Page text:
Reviewing Theatre For Over 40 Years
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For those of us who grew up in the late 1950s and early 1960s, there are certain cultural earmarks. We all remember Ed Sullivan and the fact that every set we knew was tuned to him on Sunday nights. We all remember (whether or not we were devoted fans) Elvis, back when he was cool and comparatively un-spangle-y. And we remember when a black-and-white Dick Van Dyke was tripping over an ottoman every week.
Out of that time, and in that time, came the Broadway musical “Bye Bye Birdie,” for which Van Dyke won the Tony which propelled him onto television. Vaguely based on the hysteria caused when Elvis was drafted, it managed to make fun of its own time in a lighthearted and tuneful way which has now turned it into a cute and lighthearted period piece. Now at the Candlelight Pavilion Dinner Theater in Claremont, its view of working women may remind one more of “Mad Men” than anything relatable today, but that is offset by the general cheer and silliness.
Kim McAfee is the 15-year-old, midwestern small-town fan whose name is chosen for a spectacular event: Conrad Birdie, the heartthrob rocker, will sing to her on The Ed Sullivan Show and then give her his last kiss before reporting to the army. All of this is the machination of Birdie’s manager, Albert Peterson, who has written the song and is trying to make enough money to marry his longtime assistant. The assistant, Rosie Alvarez, is in a duel for Albert’s attentions with his domineering and comically manipulative mother and business partner, Mae. And, of course, neither Kim’s newly acquired boyfriend Hugo, nor her father, are particularly happy to see her kissing a sex symbol on television.
Maggie Anderson sings and dances well, and gives a genuine quality to Kim, which makes a nice antidote to the far-too-old Ann Margaret of the film version. David Aldrete stomps and pouts as the stereotypical father, and has a great moment in the show’s two best songs: Hymn for a Sunday Evening (which apparently embarrassed Ed Sullivan no end), and the oft-repeated “Kids”. Candace Elder oozes understanding as Kim’s mother.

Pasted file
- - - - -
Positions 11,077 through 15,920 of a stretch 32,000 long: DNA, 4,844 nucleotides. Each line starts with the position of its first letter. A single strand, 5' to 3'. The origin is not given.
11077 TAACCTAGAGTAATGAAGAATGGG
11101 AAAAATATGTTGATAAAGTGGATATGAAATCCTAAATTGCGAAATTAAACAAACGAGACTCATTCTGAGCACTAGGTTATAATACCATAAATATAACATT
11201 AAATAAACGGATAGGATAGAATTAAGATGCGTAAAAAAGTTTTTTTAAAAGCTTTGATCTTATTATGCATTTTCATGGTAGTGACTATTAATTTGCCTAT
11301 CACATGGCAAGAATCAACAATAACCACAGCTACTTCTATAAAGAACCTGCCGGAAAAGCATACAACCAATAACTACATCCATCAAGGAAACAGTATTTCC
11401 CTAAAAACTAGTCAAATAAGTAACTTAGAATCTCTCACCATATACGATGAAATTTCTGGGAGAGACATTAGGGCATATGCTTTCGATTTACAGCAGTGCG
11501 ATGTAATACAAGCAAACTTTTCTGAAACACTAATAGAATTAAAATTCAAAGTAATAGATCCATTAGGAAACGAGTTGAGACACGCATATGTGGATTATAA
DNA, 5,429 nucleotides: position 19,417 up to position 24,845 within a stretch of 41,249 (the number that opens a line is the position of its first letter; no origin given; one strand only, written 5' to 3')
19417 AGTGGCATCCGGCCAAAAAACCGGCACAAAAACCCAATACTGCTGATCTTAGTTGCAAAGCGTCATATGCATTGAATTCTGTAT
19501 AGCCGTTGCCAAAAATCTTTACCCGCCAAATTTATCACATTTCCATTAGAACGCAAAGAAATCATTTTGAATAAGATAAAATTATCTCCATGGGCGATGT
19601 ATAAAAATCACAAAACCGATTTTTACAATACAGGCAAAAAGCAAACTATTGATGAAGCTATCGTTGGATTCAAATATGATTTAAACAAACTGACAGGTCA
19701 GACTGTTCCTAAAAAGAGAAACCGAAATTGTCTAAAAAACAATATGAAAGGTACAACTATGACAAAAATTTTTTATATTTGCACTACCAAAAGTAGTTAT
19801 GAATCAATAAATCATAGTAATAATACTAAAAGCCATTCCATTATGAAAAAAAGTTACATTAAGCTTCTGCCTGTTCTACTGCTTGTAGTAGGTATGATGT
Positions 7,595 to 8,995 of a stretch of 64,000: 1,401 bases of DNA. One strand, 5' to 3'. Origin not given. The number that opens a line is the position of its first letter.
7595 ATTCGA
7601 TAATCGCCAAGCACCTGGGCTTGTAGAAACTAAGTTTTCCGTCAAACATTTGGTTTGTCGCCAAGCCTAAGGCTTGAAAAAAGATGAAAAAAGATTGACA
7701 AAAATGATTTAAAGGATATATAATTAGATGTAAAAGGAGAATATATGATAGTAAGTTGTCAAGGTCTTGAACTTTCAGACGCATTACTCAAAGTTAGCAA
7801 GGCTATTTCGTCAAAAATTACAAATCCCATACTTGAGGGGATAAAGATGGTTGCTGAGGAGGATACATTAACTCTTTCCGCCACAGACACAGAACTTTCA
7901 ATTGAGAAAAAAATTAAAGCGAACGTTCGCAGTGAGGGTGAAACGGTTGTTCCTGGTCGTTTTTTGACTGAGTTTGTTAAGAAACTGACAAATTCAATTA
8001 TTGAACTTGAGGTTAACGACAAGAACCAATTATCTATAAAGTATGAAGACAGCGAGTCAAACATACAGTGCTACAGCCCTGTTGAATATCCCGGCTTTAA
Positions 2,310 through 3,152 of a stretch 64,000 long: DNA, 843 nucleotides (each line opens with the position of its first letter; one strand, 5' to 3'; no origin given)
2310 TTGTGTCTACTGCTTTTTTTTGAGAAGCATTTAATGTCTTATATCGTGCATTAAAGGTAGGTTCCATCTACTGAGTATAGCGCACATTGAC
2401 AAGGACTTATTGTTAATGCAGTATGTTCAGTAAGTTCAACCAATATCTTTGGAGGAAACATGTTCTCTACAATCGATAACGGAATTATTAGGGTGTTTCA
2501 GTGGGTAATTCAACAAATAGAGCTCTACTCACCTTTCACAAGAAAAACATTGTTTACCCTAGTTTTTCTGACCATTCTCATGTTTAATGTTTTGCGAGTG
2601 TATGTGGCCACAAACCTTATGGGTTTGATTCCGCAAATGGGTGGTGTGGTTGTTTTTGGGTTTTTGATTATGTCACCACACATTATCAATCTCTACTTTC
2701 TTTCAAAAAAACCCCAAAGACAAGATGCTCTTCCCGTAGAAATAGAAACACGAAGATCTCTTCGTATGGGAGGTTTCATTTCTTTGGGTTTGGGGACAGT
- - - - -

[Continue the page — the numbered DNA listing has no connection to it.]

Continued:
Beth Mendoza has a terrific time as the overblown Mae, right down to the Brooklyn accent. Kevin McDonald really looks the part of the young Elvis-style crooner, black leather jacket and all, as Birdie. Yet, perhaps the most central figures to making the whole show work are Allen Everman’s earnest and intense Albert, and Amber-Sky Skipps’ Rosie. Backed by a strong dancing ensemble, given great numbers to perform by choreographer Hector Guerrero and tight, interesting characterization by director John LaLonde, these two power the storyline.
Skipps has, perhaps, the roughest time, simply because her character was created for one of the greatest dancers ever on Broadway, Chita Rivera. The great dance sequence with a band of shriners is rough, and sometimes lacks the crispness of the other numbers, but her characterization is strong and wins out in the end.
In truth, “Bye Bye Birdie” is fun, but mostly lightweight nostalgia. Its cheerful lyrics, like the charmingly ironic “How Lovely to be a Woman” sung by a teenager, or the show’s most famous number, “Put On a Happy Face,” will leave one bright and bubbly. The show is good for kids, as the most “immoral” moment is Birdie’s hip-swivels, an homage to the part of Elvis that Sullivan wouldn’t show on television. And the food is good – particularly so, this time. So, go take a look. It’s a nice, simple way to celebrate the advent of summer.
What: “Bye Bye Birdie” When: Through July 13, doors open for dinner 6 p.m. Fridays and Saturdays, 5 p.m. Sundays, and for lunch 11 a.m. Saturdays and Sundays Where: Candlelight Pavilion Dinner Theater, 455 W. Foothill Blvd in Claremont How Much: meal inclusive, $53-$68 adults, $25 children Info: (909) 626-1254 ext. 1 or http://www.candlelightpavilion.com